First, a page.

Texas Gov. Greg Abbott heads delegation to Cuba, explores $57M trade deal

On Monday, Greg Abbott became the fourth American governor to travel to Cuba since the island nation and the United States moved to normalize relations a year ago.

The Texas Republican arrived in Havana with a delegation of 25 people, including First Lady Cecilia Abbott, that will explore business opportunities between Cuba and the Lone Star State.

The goal, according to the Austin American-Statesman, is to promote the sale of Texas agricultural goods to Cubans.

Other governors that have gone to Cuba on trade missions this year are Andrew Cuomo of New York, Asa Hutchinson of Arkansas, Terry McAuliffe of Virginia.

In announcing his Cuba trade mission trip last week, Abbott said in a statement quoted in the Houston Chronicle: "With a new era of eased trade and travel restrictions between the U.S. and Cuba – and as the 12th-largest economy in the world – Texas has an opportunity to capitalize and expand its economic footprint at home and abroad.”

“Opening the door to business with Texas will expand free enterprise and the freedom that flows from it. I look forward to expanding business opportunities for both Texas and Cuba."

Texas officials believe that a robust trade relationship with Cuba could bring the state revenues in the neighborhood of $57 million in new exports, the Chronicle said.

Ultimately, however, it will take dramatically more easing, or altogether lifting, of remaining restrictions on trade and other exchanges between the two countries, the officials and business leaders say.

"The key is cash, and right now the Cubans don't have much to spend," said Ernest Bezdek, the Port of Beaumont's director of trade development and member of the delegation, in an interview with the Chronicle. "But when the embargo is eventually lifted, when tourism is allowed, there will be millions and millions of dollars (that will) develop in additional trade. And Texas is in a good position to benefit tremendously from that."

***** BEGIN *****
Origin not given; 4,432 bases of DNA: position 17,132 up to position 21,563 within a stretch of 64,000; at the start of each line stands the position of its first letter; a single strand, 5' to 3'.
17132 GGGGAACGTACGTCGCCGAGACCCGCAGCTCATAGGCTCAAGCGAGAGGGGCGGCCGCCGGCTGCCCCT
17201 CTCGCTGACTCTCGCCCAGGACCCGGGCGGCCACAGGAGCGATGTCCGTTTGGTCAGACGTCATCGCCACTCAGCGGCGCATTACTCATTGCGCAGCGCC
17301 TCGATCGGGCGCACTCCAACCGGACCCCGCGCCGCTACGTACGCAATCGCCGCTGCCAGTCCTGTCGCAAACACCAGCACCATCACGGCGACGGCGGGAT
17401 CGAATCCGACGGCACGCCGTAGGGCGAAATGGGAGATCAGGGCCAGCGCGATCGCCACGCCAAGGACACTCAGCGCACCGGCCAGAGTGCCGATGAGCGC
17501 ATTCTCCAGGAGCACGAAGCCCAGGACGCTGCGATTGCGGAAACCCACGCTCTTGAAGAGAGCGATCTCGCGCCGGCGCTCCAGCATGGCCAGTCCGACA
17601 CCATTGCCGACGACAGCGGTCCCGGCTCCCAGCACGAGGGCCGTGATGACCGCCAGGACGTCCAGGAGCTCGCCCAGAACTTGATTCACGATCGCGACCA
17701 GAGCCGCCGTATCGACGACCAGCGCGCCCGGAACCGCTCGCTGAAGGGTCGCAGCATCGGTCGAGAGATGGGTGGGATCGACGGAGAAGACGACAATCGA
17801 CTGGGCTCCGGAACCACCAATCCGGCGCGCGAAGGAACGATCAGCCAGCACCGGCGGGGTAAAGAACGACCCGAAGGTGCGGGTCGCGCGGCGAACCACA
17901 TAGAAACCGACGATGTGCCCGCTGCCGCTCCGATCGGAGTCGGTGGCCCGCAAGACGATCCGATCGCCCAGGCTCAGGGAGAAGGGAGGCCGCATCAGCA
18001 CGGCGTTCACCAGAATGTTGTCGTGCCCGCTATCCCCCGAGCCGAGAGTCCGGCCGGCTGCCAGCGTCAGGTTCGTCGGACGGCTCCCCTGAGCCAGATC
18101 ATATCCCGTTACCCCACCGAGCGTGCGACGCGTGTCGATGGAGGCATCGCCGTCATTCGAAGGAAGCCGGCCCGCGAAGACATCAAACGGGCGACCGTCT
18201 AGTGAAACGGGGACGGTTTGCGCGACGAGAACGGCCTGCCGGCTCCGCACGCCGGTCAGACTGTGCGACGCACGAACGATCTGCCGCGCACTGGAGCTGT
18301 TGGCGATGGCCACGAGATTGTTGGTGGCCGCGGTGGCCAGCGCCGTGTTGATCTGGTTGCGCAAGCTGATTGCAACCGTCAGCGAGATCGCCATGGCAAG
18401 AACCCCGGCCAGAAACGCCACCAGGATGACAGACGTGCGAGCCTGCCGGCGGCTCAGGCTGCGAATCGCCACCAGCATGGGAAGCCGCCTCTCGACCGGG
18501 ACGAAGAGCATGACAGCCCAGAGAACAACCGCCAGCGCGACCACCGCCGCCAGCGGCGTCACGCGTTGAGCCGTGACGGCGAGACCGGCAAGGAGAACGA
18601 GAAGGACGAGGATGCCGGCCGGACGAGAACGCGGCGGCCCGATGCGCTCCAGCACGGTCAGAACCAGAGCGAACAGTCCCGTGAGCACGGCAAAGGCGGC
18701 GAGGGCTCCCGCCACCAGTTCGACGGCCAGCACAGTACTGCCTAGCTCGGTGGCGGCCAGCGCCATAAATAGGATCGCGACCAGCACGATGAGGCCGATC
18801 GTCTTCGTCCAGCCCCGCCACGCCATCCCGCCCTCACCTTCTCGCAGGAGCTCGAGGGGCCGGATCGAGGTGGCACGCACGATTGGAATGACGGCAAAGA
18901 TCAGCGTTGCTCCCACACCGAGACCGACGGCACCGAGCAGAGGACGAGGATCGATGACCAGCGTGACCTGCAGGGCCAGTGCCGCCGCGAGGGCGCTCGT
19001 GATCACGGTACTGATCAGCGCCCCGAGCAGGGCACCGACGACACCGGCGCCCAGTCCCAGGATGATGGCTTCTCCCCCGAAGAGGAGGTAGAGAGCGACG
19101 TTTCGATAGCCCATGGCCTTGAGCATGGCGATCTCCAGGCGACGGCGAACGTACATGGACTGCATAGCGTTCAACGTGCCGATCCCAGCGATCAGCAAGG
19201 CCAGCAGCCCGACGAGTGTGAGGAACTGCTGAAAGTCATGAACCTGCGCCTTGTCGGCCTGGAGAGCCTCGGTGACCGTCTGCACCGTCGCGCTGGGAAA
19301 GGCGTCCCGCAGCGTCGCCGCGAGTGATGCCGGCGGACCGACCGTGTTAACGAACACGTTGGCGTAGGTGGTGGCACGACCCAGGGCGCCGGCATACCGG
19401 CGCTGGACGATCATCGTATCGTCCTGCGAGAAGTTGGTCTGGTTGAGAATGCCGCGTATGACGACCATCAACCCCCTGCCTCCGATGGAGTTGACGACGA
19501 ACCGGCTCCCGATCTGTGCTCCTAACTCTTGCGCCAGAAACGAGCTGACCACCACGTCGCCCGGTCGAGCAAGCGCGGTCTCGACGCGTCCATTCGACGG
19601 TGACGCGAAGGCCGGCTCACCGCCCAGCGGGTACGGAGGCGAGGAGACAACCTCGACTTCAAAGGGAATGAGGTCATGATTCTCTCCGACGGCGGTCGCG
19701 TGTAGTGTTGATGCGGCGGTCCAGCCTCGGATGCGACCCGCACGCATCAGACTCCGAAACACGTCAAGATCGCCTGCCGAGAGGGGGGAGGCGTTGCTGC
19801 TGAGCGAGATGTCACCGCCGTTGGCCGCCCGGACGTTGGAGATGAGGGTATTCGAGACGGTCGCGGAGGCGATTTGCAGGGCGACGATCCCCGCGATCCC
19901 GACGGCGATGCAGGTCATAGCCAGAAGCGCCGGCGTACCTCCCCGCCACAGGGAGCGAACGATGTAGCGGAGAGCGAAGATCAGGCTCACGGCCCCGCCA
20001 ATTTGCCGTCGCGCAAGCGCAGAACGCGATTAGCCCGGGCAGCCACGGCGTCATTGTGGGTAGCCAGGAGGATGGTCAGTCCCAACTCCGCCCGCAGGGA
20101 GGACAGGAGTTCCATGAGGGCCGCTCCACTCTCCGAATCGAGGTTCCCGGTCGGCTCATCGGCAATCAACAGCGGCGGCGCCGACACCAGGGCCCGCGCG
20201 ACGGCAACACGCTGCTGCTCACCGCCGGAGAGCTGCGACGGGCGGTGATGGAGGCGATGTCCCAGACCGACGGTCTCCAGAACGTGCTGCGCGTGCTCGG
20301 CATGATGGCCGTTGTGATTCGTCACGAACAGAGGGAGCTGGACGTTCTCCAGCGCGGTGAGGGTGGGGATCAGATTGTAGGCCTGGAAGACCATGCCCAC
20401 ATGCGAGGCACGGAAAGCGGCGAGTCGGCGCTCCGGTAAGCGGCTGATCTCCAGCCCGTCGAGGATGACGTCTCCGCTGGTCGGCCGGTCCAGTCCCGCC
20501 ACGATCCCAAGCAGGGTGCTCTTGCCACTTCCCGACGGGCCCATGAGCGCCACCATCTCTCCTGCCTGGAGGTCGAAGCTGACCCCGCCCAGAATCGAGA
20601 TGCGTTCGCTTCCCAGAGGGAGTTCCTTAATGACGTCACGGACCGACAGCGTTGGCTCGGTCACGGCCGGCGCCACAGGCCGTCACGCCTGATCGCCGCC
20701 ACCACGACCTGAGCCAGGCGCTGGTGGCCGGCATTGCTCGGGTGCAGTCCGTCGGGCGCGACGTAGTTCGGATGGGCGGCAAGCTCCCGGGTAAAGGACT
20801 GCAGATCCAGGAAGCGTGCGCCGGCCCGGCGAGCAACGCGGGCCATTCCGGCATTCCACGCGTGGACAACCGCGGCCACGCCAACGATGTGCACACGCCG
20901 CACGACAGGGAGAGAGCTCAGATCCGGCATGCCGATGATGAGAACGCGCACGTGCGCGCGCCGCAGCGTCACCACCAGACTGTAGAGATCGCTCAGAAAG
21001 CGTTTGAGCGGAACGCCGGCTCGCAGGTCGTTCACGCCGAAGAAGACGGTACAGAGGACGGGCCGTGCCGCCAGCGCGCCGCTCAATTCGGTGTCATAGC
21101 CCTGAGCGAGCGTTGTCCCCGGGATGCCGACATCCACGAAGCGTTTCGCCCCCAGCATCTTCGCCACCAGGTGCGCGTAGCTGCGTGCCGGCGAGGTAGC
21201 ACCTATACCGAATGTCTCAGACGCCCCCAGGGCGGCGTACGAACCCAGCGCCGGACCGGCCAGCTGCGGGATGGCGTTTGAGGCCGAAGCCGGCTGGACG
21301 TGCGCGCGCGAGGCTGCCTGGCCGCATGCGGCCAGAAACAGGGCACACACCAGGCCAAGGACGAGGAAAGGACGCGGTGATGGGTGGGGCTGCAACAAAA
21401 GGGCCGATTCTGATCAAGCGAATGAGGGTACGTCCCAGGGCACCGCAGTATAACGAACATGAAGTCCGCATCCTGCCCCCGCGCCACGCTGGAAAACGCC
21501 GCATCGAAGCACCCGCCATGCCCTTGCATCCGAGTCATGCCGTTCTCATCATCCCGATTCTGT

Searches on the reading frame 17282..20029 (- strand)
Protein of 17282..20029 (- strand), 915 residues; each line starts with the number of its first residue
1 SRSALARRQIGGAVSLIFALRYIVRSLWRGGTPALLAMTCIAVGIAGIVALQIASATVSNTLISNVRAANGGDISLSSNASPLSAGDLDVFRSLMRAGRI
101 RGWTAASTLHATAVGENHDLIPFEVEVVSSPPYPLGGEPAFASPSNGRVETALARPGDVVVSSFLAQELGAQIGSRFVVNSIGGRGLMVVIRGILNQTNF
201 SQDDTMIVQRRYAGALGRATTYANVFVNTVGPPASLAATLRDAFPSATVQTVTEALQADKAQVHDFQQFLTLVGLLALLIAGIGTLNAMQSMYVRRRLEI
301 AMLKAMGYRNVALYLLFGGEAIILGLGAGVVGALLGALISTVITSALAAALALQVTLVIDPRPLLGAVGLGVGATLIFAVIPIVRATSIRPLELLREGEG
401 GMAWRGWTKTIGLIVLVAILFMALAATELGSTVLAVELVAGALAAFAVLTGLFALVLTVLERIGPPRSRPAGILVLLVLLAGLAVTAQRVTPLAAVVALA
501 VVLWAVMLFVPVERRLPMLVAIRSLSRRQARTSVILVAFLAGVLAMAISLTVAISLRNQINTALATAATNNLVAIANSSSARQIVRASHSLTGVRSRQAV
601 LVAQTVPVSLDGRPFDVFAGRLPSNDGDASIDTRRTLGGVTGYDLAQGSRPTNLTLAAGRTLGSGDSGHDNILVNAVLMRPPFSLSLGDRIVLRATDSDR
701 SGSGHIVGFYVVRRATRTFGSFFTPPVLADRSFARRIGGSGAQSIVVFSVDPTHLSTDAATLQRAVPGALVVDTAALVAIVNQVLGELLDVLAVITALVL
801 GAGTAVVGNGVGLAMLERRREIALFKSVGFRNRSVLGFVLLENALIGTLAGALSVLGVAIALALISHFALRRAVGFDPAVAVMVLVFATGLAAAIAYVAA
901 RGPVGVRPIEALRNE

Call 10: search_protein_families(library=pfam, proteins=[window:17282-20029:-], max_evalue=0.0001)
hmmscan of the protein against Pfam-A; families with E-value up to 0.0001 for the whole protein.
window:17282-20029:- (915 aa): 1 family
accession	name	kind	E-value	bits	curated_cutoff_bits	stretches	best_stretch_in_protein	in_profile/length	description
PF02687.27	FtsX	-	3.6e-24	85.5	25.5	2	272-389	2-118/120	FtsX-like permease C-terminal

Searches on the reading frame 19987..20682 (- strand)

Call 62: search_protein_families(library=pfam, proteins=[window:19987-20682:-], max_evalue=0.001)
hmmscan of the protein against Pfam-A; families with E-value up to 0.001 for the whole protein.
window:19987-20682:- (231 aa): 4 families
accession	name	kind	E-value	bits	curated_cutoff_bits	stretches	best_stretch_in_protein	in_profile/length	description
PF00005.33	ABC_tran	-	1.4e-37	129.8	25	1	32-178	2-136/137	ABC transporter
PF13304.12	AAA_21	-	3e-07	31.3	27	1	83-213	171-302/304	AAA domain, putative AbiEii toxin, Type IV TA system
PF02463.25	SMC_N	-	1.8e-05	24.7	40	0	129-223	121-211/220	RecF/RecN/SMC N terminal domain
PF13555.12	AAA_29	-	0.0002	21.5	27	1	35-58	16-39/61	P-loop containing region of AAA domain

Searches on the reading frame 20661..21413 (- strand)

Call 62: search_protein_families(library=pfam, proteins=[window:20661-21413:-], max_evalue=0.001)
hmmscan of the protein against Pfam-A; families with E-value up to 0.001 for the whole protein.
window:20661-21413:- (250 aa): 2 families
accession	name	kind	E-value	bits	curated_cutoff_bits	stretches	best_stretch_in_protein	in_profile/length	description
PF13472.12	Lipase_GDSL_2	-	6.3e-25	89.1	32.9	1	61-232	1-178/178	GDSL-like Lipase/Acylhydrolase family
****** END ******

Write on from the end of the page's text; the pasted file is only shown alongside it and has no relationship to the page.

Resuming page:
Abbott’s trip to Cuba – his second international trip, after Mexico in September – includes a tour of Cuba’s Port of Mariel, meetings with José Luis Toledo Santander, president of the Constitutional Commission of the National Assembly of the People’s Power, and with Cuba's Ministry of Foreign Trade and Investment, and the Cuba Chamber of Commerce, among others.

Abbott’s trip is seen as an example of the growing interest in the business opportunities of Cuba, especially given that he is a conservative Republican — a group that has been staunchly against normalizing relations with the communist nation.

The trip is scheduled to conclude Wednesday night.

“This is symbolically important,” the Statesman quoted James Williams, president of Engage Cuba, a recently formed nonprofit advocacy group lobbying Congress to end travel and trade restrictions with Cuba, as saying. “There’s nothing that says mainstream Republican Party, anti-Obama, anti-everything about his agenda than the governor of Texas. It means something.”

“Opening trade with Cuba could be a watershed moment for Texas’ agricultural interests and its seaports,” Williams said.

The lifting of the embargo faces stiff opposition in Congress. Many in Congress opposed the Obama administration’s surprise move last December to restore diplomatic relations with a nation critics say continues to oppress its people and refuses to take steps toward a democratic form of government.

They say the easing of trade and travel restrictions that the Obama administration set in motion rewards the regime of Raul Castro and does little to make life better for everyday Cubans.

Sebastian Arcos, associate director of the Cuban Research Institute at Florida International University, said to the Statesman that increased business ties between the two countries will serve only the regime and strengthen it.

Arcos said the Cuban regime continues to control every aspect of people’s lives with an iron fist.

“They’re essentially being rewarded for misbehaving,” Arcos said.

Those who support normalizing relations, however, argue that the trade embargo that was in place for decades did nothing to end the dictatorship or improve the lives of Cubans, and that it is time to try a different approach.

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